Along one side of the room, a boy passed a folded piece of paper to the girl in front of him. She opened the note, giggled, folded it neatly, and passed it to the girl in front of her.

  While all that was going on, Mrs. Goldstein collected the papers and thumbed through them. Each time she turned around to write something somebody wanted to learn on the board, the folded-up note got passed to another kid, who snickered and passed it on. When the note almost reached me, the kid passed it sideways to another girl and that's when I knew for sure the note was about me. I sank in my chair.

  All heads turned toward the door when one of the assistant principals from orientation came in with a new student. After Mrs. Goldstein stepped out with the assistant principal, Jake jumped from his seat and grabbed the marker. I groaned. Jake may have been hilarious in middle school when he strategically passed out six neon orange posters in the football bleachers that when lifted spelled, "WE SUCK," but what he did next wasn't funny. At the bottom of Mrs. Goldstein's list, Jake wrote:

  What senator couldn't keep his pants up?

  The roar of laughter was loud enough for the whole school to hear, but Jake was already in his seat when Mrs. Goldstein came rushing back in the classroom. Rather than sit through the humiliation of listening to Mrs. Goldstein lecture the class on why that was wrong, I got up and walked out the door and to my surprise, nobody stopped me, not even the assistant principal who was still standing in the doorway.

  I headed out the nearest exit and wandered toward a giant oak tree. With my back to its trunk, I slid down and pulled my knees up toward my chest. Even though the assistant principal followed me out and slowly made her way toward me, there was still time to send a text to Rafa.

  Abby: just kill me now

  Rafa: where are you???

  I started to text Megan again, but I was beginning to feel like a stalker, so I slipped the phone in my pocket while the assistant principal, whatever her name was, towered overhead. There were too many assistant principals to keep track of and they all acted like plain clothes cops, there to protect the principal from all the rowdy kids.

  "Abby?" she said. "Would you like to talk to the counselor?"

  I twisted my face. "Um, don't you think it's the other kids who need a counselor? I mean, they're the ones who have a problem with it."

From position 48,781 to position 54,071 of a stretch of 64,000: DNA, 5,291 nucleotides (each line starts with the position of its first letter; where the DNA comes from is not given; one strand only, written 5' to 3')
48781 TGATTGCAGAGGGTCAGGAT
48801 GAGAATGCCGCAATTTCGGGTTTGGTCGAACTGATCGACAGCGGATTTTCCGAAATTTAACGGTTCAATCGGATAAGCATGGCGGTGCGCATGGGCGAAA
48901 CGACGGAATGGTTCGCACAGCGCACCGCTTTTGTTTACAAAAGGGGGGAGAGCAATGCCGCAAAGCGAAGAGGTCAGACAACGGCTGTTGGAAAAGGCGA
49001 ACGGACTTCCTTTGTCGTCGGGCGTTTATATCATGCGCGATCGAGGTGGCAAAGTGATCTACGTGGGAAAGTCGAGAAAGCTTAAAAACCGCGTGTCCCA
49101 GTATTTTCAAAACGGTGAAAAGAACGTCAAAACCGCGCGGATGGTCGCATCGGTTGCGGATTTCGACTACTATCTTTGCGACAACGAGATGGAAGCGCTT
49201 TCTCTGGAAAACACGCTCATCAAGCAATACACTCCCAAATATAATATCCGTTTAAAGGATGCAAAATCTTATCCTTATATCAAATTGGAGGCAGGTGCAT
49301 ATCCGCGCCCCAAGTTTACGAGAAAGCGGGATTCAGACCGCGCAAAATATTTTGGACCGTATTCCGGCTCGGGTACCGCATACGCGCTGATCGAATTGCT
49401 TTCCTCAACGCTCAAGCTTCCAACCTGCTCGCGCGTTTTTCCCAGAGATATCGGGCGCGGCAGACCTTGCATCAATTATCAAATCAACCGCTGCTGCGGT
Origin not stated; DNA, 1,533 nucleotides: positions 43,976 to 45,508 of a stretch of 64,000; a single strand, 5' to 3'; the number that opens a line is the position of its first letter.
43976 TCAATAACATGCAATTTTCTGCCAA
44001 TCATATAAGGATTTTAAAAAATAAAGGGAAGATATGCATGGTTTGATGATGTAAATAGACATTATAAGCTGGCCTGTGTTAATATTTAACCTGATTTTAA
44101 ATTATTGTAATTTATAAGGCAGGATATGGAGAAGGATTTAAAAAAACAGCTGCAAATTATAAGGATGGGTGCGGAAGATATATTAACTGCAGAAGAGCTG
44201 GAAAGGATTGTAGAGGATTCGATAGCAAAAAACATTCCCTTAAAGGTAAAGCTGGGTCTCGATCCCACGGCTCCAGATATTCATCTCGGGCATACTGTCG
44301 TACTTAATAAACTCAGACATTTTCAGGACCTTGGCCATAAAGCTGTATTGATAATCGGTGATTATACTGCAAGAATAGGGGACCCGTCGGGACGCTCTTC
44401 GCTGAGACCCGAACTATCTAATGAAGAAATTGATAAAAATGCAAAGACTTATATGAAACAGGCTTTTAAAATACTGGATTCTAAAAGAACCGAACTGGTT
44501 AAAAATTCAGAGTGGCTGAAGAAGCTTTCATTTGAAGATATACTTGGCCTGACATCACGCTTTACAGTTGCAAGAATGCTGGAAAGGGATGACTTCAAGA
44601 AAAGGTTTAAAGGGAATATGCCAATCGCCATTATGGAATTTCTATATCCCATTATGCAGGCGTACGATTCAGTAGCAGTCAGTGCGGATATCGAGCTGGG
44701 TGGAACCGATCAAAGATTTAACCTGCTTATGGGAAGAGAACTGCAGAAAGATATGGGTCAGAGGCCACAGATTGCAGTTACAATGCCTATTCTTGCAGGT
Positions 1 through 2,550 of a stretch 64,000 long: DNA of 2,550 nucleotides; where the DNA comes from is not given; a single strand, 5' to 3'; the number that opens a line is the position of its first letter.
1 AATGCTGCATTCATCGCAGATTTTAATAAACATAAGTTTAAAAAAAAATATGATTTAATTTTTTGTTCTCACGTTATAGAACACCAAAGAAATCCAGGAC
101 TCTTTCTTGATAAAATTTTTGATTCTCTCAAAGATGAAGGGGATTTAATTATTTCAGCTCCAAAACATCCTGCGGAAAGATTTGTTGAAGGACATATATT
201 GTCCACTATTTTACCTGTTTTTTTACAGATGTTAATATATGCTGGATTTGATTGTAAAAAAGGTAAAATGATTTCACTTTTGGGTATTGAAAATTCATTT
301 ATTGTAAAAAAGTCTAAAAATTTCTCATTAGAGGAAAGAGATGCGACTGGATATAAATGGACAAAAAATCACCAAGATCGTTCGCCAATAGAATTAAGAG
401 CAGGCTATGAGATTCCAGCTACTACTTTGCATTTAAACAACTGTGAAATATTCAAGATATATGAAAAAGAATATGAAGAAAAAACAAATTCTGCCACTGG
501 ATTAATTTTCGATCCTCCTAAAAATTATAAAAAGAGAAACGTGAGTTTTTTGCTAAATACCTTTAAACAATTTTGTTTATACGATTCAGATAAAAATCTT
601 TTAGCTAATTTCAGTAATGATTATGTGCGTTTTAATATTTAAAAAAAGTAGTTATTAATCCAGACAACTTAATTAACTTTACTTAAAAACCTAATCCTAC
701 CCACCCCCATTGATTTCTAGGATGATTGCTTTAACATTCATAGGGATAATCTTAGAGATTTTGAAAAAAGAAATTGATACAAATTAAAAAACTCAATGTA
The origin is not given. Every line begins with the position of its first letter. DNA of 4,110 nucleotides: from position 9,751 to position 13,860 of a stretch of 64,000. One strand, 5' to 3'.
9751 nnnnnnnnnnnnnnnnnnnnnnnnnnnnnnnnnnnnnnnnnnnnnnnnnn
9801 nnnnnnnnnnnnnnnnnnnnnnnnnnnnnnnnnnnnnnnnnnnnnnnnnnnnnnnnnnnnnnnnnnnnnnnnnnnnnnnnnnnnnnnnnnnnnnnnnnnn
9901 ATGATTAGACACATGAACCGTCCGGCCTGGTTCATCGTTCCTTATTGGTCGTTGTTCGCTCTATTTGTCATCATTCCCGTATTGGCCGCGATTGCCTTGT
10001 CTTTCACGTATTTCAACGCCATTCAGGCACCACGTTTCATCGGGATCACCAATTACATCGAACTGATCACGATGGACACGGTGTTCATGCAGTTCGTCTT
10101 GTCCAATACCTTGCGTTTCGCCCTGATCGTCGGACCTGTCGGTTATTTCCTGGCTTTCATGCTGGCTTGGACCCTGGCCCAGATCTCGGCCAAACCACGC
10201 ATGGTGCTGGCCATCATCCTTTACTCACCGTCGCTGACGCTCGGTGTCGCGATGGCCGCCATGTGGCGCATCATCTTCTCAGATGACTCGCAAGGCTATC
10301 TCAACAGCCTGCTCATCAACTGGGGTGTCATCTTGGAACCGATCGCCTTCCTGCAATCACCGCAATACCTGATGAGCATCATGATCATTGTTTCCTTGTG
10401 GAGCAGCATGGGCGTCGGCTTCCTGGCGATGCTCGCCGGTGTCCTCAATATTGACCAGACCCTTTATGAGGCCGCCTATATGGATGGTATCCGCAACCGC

"Abby, honey," she said in a softer voice. "Do you want me to call your mother?"

  Okay, first of all, if I wanted to call my mother, I'd do it myself. Second of all, no. "I'll just wait here 'til second period, if that's okay with you." I sounded totally sarcastic, but the assistant principal was obviously cutting me a lot of slack because she gave me a sympathetic smile, which made me feel even worse, and walked away.

  I pulled out the phone.

  Rafa: where are you???

  Rafa: where are you?????

  I half smiled.

  Abby: im ok c u next period

  Rafa: k

  Dad once cared like that, but lies had the power to turn someone you love into a total stranger. They don't teach that in school, but it was a lesson I'd never forget, not for the rest of my life.

  Before this whole Kat
scandal, Dad used to tell me exactly how to handle any situation at school. Even though I kind of hated him now, I needed him to tell me what to do.

  What would the old Dad have said? I could hear his deep, Texas voice say, "Baby doll, what other people think of you is none of your business. Don't let them rent space in your head."

  Maybe I was overly sensitive, but the bell sounded more obnoxious than ever. I couldn't figure out why they even called it a bell. It sounded like one of those canned horns fans set off at Houston Pistols basketball games, except a lot louder, like someone was holding the can inches from my ear.

  My heart sank. Would Dad still take me to Pistols games? Or would he take that Kat creature instead? Mom hated basketball, which worked for me because going to games without her was way more fun. Dad and I laughed and cheered and hugged when the Pistols made three-pointers, but when Mom came along, there was tension. Maybe if I'd had a better attitude about Mom going with us to basketball games, Dad wouldn't have gone off and found a girlfriend who was more fun. And guessing from Dad's banana-sized grin on TV, the Kat creature was way more fun than Mom-maybe even more fun than me.

  When the blast of the bell finally stopped pounding my head, I brushed the dirt off my jeans and wandered back toward the building. "What other people think of me is none of my business," I mumbled five or six times on the way to class. I couldn't hear Dad's voice anymore, but at least I knew what he would say.

  When I arrived at Mr. Oliver's English class, Rafa waited at the door with a super serious look on his face. First period had been a total disaster. If second period didn't get better, I was so out of there.

  - 3 -